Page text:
Criminologist Professor Fiona Brookman

My time with homicide detectives has left an indelible impression upon me
Fiona Brookman

Fiona Brookman is Professor of Criminology and Deputy Director of the Centre for Criminology. Her research examines homicide, violence and major crime investigation using qualitative research methods.

In 2011 Fiona established the Criminal Investigation Research Network  (CIRN) to generate international research collaboration between detectives, researchers and policy makers.

"My dad was in the RAF. He and my mum met at Bletchley Park. They swear they weren’t spies. My mum has always been interested in crime and my dad achieved a degree in Social Sciences from the Open University after retiring. They have both undoubtedly influenced me in many ways and the time that I spent in Berlin and Cyprus as a child instigated an interest in cultural conflict.      

I first studied crime as part of the Behavoural Sciences degree at the then Polytechnic of Wales in Treforest. I elected a ‘wild card’ Criminology option in the final year, was hooked, and so went on to complete an MSc in Criminology and then a PhD (exploring homicide in the UK) both at Cardiff University.  

Insights from my PhD, on the nature and circumstances of homicide, were reproduced in the British Murder Manual (MIM, 2006), the definitive guide on homicide investigation and I went on to write Understanding Homicide.

Crime and efforts to control it are ever-evolving phenomena

I have since conducted a number of interesting research projects including: an evaluation of Operation Tarian (a Regional Drugs Task Force); an evaluation of Cardiff’s Sexual Assault Referral Centre (SARC); a *study of violent street crime across the UK* and, most recently, an exploration of the links between Mephedrone use and violence in South Wales.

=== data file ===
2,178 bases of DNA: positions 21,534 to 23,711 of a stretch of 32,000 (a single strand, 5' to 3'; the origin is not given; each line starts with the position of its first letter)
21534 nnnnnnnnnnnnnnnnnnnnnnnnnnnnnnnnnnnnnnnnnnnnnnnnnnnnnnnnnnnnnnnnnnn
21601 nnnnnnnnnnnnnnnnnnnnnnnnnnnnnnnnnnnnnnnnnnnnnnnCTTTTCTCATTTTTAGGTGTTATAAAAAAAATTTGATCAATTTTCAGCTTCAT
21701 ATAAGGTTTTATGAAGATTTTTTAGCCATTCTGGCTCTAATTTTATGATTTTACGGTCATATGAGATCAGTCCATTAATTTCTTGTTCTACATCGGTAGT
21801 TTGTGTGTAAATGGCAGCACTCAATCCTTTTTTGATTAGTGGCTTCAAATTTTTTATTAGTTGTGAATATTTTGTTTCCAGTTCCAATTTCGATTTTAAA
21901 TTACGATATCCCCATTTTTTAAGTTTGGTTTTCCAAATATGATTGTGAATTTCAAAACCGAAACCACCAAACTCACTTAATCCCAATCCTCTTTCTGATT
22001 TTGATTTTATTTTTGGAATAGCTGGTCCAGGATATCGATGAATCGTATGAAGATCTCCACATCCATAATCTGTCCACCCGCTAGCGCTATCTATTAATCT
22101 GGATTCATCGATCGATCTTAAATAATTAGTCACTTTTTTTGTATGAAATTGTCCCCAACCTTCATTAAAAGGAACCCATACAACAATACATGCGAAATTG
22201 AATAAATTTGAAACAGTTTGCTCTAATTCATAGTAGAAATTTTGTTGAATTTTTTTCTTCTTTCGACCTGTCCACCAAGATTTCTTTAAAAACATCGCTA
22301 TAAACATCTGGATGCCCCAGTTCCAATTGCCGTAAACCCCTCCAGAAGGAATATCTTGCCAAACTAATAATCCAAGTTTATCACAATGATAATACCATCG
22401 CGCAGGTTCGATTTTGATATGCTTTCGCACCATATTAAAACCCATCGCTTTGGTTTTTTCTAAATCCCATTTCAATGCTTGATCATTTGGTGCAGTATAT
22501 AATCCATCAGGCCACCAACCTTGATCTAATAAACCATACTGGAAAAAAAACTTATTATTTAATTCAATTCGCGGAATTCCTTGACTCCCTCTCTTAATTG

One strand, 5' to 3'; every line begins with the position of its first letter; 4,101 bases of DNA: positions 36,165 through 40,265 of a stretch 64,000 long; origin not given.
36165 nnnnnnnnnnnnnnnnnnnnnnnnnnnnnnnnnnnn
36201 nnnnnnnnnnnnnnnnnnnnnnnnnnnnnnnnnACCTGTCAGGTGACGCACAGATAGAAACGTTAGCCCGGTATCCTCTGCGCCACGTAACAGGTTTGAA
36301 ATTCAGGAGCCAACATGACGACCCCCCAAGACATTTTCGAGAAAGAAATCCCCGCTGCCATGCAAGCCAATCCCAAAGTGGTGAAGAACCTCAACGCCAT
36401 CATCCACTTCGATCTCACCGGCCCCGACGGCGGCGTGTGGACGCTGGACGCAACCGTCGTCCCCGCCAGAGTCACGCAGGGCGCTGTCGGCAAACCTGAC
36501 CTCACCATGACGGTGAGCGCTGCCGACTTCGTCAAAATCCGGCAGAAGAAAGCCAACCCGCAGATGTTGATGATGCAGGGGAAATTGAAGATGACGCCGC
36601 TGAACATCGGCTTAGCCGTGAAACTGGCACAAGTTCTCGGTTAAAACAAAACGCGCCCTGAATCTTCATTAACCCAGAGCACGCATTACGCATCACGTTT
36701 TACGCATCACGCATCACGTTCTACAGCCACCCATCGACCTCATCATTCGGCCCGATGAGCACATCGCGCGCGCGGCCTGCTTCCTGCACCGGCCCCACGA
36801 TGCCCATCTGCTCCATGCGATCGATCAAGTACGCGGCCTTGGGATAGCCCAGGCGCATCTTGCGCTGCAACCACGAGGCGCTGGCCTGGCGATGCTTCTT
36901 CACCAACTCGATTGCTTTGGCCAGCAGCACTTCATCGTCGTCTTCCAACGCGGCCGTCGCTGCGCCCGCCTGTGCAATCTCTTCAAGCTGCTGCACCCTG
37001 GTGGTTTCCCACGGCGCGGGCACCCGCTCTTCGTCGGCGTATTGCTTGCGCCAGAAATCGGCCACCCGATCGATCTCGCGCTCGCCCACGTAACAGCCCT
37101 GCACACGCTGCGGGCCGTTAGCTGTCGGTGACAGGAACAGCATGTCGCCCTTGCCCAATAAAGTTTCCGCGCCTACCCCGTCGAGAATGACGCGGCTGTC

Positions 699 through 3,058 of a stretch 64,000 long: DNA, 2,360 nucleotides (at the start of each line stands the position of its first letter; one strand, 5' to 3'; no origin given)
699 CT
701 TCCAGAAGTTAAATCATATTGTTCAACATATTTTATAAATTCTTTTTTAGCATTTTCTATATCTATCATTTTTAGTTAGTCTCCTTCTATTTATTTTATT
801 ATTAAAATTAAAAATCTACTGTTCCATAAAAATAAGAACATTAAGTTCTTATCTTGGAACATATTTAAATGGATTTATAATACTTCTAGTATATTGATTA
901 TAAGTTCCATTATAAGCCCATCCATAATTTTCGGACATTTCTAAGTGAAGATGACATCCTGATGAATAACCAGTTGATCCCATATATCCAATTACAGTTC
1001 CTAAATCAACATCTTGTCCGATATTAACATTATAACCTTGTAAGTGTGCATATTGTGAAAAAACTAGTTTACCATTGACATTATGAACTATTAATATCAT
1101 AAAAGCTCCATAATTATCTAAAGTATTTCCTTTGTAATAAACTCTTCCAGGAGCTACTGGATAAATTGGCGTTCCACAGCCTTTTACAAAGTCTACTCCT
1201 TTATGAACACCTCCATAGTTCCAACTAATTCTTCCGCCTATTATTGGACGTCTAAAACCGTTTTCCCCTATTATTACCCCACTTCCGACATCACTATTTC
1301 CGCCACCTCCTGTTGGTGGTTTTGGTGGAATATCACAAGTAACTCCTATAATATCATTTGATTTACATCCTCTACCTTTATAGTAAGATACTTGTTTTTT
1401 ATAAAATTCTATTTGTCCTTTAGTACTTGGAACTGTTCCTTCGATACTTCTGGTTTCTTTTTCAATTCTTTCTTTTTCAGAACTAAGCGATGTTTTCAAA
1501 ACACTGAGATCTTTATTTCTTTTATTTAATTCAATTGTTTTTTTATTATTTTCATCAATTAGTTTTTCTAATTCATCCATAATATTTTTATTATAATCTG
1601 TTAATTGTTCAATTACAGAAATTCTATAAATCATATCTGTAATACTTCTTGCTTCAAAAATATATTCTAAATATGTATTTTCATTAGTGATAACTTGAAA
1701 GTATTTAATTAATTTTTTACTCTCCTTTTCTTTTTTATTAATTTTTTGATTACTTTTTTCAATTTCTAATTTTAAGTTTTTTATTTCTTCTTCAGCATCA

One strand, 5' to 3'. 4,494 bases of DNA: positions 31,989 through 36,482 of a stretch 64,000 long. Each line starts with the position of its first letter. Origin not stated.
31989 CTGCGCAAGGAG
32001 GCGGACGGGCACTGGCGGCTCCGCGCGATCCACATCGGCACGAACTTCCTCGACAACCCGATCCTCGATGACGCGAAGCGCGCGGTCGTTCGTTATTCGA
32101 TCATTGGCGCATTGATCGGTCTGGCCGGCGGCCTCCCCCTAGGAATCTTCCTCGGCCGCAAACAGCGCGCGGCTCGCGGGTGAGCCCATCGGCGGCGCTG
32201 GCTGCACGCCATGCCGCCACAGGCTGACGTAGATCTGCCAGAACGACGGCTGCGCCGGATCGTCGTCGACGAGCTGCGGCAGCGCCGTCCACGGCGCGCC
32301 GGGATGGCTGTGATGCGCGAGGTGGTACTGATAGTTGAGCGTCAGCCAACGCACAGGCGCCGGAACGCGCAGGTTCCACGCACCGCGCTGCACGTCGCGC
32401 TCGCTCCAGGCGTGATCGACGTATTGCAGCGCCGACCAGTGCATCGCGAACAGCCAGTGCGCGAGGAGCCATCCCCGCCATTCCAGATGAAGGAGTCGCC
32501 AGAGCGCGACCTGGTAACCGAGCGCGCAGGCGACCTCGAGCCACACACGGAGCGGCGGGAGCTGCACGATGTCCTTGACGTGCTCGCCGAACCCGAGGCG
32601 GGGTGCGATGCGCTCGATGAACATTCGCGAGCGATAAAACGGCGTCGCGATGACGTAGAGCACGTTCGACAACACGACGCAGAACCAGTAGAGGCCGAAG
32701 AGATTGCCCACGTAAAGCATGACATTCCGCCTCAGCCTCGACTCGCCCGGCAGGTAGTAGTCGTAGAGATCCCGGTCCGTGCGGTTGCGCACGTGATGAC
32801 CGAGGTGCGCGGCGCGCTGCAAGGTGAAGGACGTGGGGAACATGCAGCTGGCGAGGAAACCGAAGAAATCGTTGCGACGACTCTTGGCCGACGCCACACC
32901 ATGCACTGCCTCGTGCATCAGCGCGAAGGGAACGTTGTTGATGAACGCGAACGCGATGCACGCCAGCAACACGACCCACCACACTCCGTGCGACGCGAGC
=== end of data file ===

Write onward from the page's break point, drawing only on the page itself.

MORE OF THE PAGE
Crime and efforts to control it are ever-evolving phenomena, which is what keeps me captivated in this subject.  Interestingly, the topic that initially drew me in was the ‘dark figure’ of crime – those offences that we never come to know about because the crime is not reported by the public or recorded by the police. Some twenty years on, the flawed nature of ‘official’ criminal statistics is still being hotly debated and new measures are being introduced to try to capture, more accurately, its extent and nature.  

I have recently returned from a research sabbatical, many months of which were spent at homicide units in and around Washington DC. I conducted in-depth interviews with over forty homicide detectives and shadowed members of homicide squads as they investigated homicides (usually in the early hours of the morning). 

I followed their daily activities including the examination of crime scenes, the interrogation of suspects, meetings with the victims’ families,  attending  post mortems and court hearings and meetings with State’s attorneys and undercover agents and informers. I also spent time just ‘hanging out’ with detectives on both sides of the Atlantic; getting to know how they think, the cultures of their organisations and what makes them work extraordinarily long hours to try to bring killers to justice. 

My time with homicide detectives has left an indelible impression upon me 

I am pleased that I have taken some of the best practice from UK homicide investigative processes to the USA.  For example, the force where I spent the most time plan to introduce Family Liaison Officers to their homicide unit. This will be an invaluable change that I believe will help them to solve more homicides.

I am now in the process of collating all of the data gathered during this intensive field research and writing up journal papers. The first will be looking at the nature of difficult-to-solve homicides across the UK and USA from a comparative perspective.  

My time with homicide detectives and those impacted by homicide has left an indelible impression upon me and I have become struck at the diverse tactics and interactions that exemplify detective work; from subterfuge and deception (during the interrogation of suspects) at one extreme to the mollification of the relatives of the deceased at another.  

My ultimate aim is to help to develop strategies that will improve homicide investigation practice and detection rates for these most serious lethal crimes."  

Find out more about studying Criminology at USW.